I have been listening to some of the albums I used to study to age 16 – 22ish quite a bit lately and I still find them invigorating, inspiring and fun to write to. I may have grown out of the emo and pop punk (well, kind of) that my teen-self enjoyed but these albums still surprise me because there’s a lot to get your teeth into.
Feel free to correct me but I suppose you could say that they are mostly experimental jazz, noise, and metal (yep, I was a bit of a stoner) and I have various great people to thank for having been exposed to these bands and different kinds of music. My mind was opened to lots of music from quite a young age and I still get a total rush from finding out about new musical styles and concepts.
So, I thought I would share them and try to explain why I still love them.
Fantômas – Suspended Animations
First of all, this album squeezes 30 songs into less than three-quarters of an hour so you won’t get bored. It pounds, confuses and soars. This experimental noise metal album could scare the shit out of you but then again there are some weird cartoon samples. It is far from perfect but still the perfect rush when the time is right. It is Guess you could describe this madness as being a bit like if Creep Show meeting Looney Tunes and then they land up in House of 1000 Corpses. I guess.
Electric Masada – At the Mountains of Madness
This will definitely not be everyone’s cup of tea – probably like most of the records on this list – but it incorporates some really heavy sessions and has some noise rock and metal influences that offer a breather from the intense experimental freestyle jazz sessions, making it an accessible album for rock fans who might not want to indulge in too much jazz. Equally, if you are looking for something a bit comparable to Miles Davis’ Bitches Brew, but with heavy drumming and vague electronics then you might want to try this.
Electric Masada is an offshoot of saxophonist John Zorn’s group ‘Masada’, which blends traditional Jewish klezmer music with free jazz. It is two hours of textures, precise and transportive music that can be downed in an exhilarating chug or taken in small startling sips.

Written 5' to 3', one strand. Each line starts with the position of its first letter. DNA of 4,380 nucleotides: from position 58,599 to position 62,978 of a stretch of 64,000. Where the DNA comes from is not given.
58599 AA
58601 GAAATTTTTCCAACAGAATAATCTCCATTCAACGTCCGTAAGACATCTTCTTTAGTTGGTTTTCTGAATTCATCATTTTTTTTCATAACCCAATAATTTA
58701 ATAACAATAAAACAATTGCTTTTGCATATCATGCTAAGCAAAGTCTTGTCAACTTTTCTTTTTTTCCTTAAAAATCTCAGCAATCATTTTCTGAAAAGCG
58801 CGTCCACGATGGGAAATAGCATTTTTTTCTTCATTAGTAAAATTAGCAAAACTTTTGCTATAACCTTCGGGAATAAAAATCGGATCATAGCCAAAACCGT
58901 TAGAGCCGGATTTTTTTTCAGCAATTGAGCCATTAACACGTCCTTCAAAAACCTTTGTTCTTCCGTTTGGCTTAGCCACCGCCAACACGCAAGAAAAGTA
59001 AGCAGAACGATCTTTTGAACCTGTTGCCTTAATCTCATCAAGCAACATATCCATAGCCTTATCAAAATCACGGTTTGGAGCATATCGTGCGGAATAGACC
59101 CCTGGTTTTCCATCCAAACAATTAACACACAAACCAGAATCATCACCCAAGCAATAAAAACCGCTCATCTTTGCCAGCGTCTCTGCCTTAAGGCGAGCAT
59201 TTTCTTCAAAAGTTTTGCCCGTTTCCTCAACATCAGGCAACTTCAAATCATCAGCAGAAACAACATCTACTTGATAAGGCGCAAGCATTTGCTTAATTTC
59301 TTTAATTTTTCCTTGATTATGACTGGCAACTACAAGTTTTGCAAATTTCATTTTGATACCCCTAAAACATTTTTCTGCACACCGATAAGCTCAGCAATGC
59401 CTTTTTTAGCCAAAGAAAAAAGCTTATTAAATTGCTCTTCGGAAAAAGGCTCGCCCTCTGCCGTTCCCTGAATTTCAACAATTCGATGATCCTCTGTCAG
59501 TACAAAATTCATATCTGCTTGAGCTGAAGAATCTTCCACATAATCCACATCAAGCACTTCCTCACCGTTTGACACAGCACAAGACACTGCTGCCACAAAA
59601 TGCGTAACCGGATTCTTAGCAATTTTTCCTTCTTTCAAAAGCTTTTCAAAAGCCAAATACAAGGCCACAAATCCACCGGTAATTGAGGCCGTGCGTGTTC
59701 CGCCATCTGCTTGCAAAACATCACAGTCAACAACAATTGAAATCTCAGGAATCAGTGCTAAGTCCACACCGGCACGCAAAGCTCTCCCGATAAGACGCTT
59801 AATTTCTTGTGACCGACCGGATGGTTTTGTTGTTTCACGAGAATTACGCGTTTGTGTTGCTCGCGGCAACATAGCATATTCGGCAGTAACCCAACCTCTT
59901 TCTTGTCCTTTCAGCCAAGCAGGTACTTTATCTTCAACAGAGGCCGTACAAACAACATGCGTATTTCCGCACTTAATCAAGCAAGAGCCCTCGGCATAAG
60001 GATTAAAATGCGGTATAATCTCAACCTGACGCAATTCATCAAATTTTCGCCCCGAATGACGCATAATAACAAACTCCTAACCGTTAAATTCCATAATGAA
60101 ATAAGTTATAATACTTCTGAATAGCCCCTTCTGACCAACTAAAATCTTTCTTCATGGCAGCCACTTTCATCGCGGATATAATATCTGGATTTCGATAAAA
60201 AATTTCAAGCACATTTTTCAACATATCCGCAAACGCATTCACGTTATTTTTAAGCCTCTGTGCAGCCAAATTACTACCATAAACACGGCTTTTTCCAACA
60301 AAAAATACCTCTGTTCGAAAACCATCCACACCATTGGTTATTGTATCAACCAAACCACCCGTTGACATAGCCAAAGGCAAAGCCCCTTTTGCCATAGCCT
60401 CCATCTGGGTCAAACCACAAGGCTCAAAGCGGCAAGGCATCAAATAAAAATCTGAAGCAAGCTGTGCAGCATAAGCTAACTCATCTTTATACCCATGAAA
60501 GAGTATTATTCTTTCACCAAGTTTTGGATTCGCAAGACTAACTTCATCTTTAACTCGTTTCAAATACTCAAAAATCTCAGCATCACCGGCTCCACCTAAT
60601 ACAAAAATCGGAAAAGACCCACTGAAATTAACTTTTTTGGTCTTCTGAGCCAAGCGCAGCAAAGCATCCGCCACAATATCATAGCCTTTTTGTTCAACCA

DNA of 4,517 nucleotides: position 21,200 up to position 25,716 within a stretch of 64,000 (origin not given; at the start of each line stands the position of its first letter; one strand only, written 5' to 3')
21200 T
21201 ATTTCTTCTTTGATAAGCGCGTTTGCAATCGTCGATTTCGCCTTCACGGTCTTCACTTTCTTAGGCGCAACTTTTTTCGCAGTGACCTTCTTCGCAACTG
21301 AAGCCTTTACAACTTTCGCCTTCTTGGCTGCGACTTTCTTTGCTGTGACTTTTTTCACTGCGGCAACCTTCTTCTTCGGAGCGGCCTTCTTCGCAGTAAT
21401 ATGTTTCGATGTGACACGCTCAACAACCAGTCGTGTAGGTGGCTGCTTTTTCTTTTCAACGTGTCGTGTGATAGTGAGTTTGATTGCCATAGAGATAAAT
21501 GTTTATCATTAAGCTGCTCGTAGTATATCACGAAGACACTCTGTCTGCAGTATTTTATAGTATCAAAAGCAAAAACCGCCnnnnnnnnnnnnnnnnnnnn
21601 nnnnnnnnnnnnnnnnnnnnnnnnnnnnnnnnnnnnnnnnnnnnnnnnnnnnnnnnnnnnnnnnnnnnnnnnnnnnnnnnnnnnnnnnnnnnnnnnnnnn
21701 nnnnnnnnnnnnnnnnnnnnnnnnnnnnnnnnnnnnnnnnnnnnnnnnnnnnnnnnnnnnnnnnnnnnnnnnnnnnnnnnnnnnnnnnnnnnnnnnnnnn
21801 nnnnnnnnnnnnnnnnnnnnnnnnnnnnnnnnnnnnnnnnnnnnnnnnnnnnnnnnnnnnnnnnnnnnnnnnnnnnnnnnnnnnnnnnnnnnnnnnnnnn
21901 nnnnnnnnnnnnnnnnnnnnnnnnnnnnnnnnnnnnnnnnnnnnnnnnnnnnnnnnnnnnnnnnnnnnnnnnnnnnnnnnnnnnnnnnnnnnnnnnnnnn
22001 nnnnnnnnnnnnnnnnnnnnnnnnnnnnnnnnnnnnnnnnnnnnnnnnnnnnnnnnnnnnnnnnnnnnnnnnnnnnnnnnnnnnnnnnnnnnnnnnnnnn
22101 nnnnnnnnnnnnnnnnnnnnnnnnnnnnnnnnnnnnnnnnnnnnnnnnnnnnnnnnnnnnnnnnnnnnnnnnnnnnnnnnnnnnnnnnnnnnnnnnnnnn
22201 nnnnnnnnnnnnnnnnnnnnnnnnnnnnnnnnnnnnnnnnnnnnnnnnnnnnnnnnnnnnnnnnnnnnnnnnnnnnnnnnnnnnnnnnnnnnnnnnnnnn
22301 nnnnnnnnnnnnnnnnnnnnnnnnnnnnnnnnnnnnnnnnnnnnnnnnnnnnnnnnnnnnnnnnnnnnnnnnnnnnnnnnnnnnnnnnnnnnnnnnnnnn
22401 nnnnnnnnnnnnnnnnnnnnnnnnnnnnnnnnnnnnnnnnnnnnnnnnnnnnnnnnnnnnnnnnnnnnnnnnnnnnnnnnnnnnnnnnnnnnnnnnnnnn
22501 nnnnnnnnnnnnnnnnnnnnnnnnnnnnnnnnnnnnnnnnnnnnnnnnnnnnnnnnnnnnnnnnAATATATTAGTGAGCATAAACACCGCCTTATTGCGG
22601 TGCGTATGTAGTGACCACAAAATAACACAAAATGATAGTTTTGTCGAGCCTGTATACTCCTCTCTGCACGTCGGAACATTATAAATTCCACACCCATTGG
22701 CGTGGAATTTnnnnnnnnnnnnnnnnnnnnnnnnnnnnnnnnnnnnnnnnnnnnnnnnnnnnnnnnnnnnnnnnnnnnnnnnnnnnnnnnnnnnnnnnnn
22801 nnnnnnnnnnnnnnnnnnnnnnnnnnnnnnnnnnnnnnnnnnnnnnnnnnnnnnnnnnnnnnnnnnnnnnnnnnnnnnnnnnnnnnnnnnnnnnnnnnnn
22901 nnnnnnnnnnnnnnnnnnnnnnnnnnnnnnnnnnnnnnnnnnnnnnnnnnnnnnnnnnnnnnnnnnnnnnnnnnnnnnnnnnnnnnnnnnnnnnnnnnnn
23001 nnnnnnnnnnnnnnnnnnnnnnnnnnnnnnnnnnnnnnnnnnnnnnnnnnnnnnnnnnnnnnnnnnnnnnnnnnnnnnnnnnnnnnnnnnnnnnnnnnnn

Alain Goraguer – Soundtrack to ‘La Planete Sauvage’
The 1973 film is quite overwhelming but also magical at the same time – adapted from a sci-fi novel by acclaimed writer Stefan Wul. Even if you haven’t seen the film, Alain Gouraguer’s moody and bewitching soundtrack is vivacious and rich. It has been mined by hip hop artists and cited as an influence by many artists because there are insurmountable depths and layers to this record.
Jaga Jazzist – Animal Chin
I think there are very few albums I have listened to as much as this one. It could be called experimental jazz with accessible hum-along melodies; it overstimulates and feels like being taken on a journey into forests full of fireflies, before galloping with gazelle and then floating down some rapids. Trippy.
Maybe too much for some but I dig the ride and recommend giving it a whirl. I still remember buying it in Picadilly records, Manchester, and the intrigue that I felt. Whenever it is 1 am and I have a deadline this album never lets me down.